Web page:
Le Guin’s posthumous reputation gets a boost from filmmaker Arwen Curry, left, and a book re-release.
An expanded and more complete edition of Always Going Home releases as the bio doc Worlds of Ursula K. Le Guin makes screening rounds, further elevating her posthumous reputation.
Few novelists have written about the post-apocalypse with as much grace as Berkeley native Ursula K. Le Guin in Always Coming Home. Spotlighted in a documentary a decade in the making, what may be the science fiction author’s overlooked mid-career masterpiece is being published in an expanded edition to be released Feb. 5 that gives a more complete perspective on Le Guin’s vision of a drastically altered Northern California.
When she died at age 88 on Jan. 22, 2018, Le Guin left behind more than 100 short stories and nearly two dozen novels, from the youth-targeted fantasy The Earthsea Cycle to the gender-bending science fiction of The Left Hand of Darkness. Perhaps her most idiosyncratic achievement was 1985’s Always Coming Home, an ambitious mix of story-telling techniques — poetry, music, recipes and autobiography among them.
Set in a distant future, Always Coming Home chronicles the activities of the Kesh, a peaceful people who live in what was once Napa Valley, near an inland sea created by climate change. Margaret Chodos-Irvine provided illustrations and Todd Barton composed the project’s music, which was included on a cassette tape sold with the first edition.
Brian Attebery, editor of the soon-to-be-released Library of American edition, said, “Always Coming Home was a radical experiment: a portrait of a whole society with no single narrative center, written in a whole array of forms. I don’t think any of us quite knew what to make of it, although everyone could find some pieces of it to love.”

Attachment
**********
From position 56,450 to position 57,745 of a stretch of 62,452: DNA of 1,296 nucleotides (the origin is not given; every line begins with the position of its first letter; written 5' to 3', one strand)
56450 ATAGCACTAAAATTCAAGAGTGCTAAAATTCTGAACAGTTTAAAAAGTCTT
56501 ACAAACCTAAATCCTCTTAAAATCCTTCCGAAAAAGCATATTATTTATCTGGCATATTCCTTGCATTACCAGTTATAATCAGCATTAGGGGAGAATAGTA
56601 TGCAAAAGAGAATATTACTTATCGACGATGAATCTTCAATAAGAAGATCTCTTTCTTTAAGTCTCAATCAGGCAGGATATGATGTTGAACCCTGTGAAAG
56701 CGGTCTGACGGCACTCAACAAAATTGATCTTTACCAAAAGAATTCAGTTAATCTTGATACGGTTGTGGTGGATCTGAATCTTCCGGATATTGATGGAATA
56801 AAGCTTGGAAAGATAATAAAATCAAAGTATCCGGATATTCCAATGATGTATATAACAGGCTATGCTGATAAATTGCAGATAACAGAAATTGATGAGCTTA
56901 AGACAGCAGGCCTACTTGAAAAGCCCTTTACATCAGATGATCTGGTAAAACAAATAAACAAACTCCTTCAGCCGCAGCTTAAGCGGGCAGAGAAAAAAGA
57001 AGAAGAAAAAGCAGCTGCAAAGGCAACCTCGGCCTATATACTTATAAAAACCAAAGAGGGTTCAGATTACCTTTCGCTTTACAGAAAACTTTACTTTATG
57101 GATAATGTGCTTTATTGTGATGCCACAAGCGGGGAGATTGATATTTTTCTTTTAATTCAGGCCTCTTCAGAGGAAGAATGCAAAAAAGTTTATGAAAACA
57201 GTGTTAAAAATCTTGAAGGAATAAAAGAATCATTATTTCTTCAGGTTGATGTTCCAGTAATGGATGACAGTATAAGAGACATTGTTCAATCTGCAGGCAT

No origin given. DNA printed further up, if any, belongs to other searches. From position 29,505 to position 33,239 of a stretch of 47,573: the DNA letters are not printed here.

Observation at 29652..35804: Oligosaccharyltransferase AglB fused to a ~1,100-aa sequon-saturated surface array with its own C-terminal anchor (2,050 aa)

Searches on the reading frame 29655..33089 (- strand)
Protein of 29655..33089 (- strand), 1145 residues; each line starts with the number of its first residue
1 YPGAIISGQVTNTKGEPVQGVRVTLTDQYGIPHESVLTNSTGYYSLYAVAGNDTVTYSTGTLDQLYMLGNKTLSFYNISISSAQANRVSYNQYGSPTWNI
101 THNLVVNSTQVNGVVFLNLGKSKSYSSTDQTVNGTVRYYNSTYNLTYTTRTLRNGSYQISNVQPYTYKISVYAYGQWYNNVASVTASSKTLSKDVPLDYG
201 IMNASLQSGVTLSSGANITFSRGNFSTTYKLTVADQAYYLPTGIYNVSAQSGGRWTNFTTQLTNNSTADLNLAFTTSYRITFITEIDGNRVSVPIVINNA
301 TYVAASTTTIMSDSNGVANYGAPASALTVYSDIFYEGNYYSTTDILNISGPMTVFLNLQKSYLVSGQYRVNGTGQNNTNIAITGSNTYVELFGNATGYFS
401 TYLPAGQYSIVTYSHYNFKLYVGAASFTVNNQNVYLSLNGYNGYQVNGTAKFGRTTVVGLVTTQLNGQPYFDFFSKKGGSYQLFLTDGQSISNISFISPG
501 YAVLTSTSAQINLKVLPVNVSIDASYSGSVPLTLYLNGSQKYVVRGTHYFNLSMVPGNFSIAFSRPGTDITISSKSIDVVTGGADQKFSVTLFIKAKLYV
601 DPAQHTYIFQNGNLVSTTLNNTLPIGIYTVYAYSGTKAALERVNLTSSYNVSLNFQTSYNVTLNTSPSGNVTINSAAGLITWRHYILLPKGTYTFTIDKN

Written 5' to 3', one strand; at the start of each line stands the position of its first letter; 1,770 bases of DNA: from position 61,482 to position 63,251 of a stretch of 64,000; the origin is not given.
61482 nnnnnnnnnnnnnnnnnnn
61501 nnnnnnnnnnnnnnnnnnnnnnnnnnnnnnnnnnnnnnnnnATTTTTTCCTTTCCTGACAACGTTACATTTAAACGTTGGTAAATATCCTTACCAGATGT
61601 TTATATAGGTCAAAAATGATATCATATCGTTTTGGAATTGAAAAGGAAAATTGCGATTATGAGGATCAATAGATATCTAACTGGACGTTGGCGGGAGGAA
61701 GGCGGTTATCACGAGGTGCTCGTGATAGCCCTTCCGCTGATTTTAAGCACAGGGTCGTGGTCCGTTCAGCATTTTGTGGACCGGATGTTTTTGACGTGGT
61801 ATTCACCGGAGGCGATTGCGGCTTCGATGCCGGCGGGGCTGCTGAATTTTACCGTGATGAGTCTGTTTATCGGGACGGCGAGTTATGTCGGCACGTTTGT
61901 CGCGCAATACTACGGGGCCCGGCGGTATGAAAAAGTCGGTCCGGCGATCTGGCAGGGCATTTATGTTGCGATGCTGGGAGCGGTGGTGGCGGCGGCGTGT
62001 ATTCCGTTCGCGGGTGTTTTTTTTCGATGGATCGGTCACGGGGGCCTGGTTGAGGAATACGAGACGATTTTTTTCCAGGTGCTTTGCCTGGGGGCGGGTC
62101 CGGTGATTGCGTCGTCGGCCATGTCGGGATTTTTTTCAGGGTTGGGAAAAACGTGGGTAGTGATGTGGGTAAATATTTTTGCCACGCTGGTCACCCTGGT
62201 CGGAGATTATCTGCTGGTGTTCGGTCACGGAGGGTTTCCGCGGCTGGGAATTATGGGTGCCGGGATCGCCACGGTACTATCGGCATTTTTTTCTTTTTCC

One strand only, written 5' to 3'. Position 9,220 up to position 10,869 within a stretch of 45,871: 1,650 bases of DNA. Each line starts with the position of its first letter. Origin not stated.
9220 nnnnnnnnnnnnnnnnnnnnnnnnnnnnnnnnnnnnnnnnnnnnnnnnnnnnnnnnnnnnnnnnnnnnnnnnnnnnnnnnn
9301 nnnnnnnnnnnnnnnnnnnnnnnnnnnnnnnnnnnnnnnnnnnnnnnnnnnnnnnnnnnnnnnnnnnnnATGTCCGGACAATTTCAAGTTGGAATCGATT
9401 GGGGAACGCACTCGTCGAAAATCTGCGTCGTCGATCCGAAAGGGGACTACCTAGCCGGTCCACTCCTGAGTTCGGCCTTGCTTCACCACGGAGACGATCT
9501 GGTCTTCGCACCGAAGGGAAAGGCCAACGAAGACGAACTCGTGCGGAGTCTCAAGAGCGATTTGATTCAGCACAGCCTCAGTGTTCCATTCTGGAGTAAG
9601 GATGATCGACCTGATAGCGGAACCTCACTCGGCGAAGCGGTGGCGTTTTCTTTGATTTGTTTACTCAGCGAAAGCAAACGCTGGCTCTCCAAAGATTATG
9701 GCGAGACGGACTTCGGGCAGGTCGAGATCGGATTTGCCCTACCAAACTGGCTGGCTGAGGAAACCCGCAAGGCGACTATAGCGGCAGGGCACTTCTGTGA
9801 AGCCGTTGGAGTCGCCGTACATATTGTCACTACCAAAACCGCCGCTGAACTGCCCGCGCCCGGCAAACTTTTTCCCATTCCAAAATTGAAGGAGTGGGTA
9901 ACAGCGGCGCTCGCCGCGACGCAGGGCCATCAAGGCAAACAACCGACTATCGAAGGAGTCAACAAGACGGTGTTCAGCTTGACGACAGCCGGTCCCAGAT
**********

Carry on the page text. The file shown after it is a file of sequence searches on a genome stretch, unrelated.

Le Guin consulted a geologist to imagine how the topography of the Bay Area might change over time.
“The big cities are submerged, industry is gone, and the remnant population now lives in relatively isolated agricultural communities,” Attebery said. “But it’s a surprisingly positive vision: People are mostly peaceful, they have enough to eat, and they have a rich imaginative life of song, ritual, and a sophisticated philosophy that reflects Le Guin’s own immersion in Taoism and Native American belief.”
With the author’s cooperation and the participation of some of Le Guin’s literary admirers, including Margaret Atwood, Neil Gaiman, and Michael Chabon, San Francisco filmmaker Arwen Curry spent more than 10 years assembling Worlds of Ursula K. Le Guin, a documentary making the film festival rounds and attracting appreciative audiences.
Commentary about Always Coming Home is an element of the film, emphasizing its connection to the author’s summer family home in Napa Valley.
Curry said, “Always Coming Home was the moment that Le Guin decided to situate one of her imaginary worlds right in a real place, where her heart lies, in Wine Country, in some distant future. It was [written] after her mother died, after her children had left the house, and she decided that it was time to come home somehow. It’s a very profound novel for her own biography.”
Curry said that sense of a return to the familiar became a touchstone for Le Guin. “It’s something you see repeated in her later novels, where she really grasps the pain and the redemption of human experience.”
“This is the book Le Guin envisioned and more,” Attebery said. “Publishing pressures didn’t allow inclusion of all of the material she originally wrote. Now we have additional poems, information about language, a more complete version of the Kesh novel — one chapter was in the book, but she wrote three — and lots of other stuff.”
Le Guin’s posthumous reputation seems likely to continue its upward trajectory. Curry said, “Her fame is not going to diminish anytime soon. In fact, it’s just amplifying month by month.”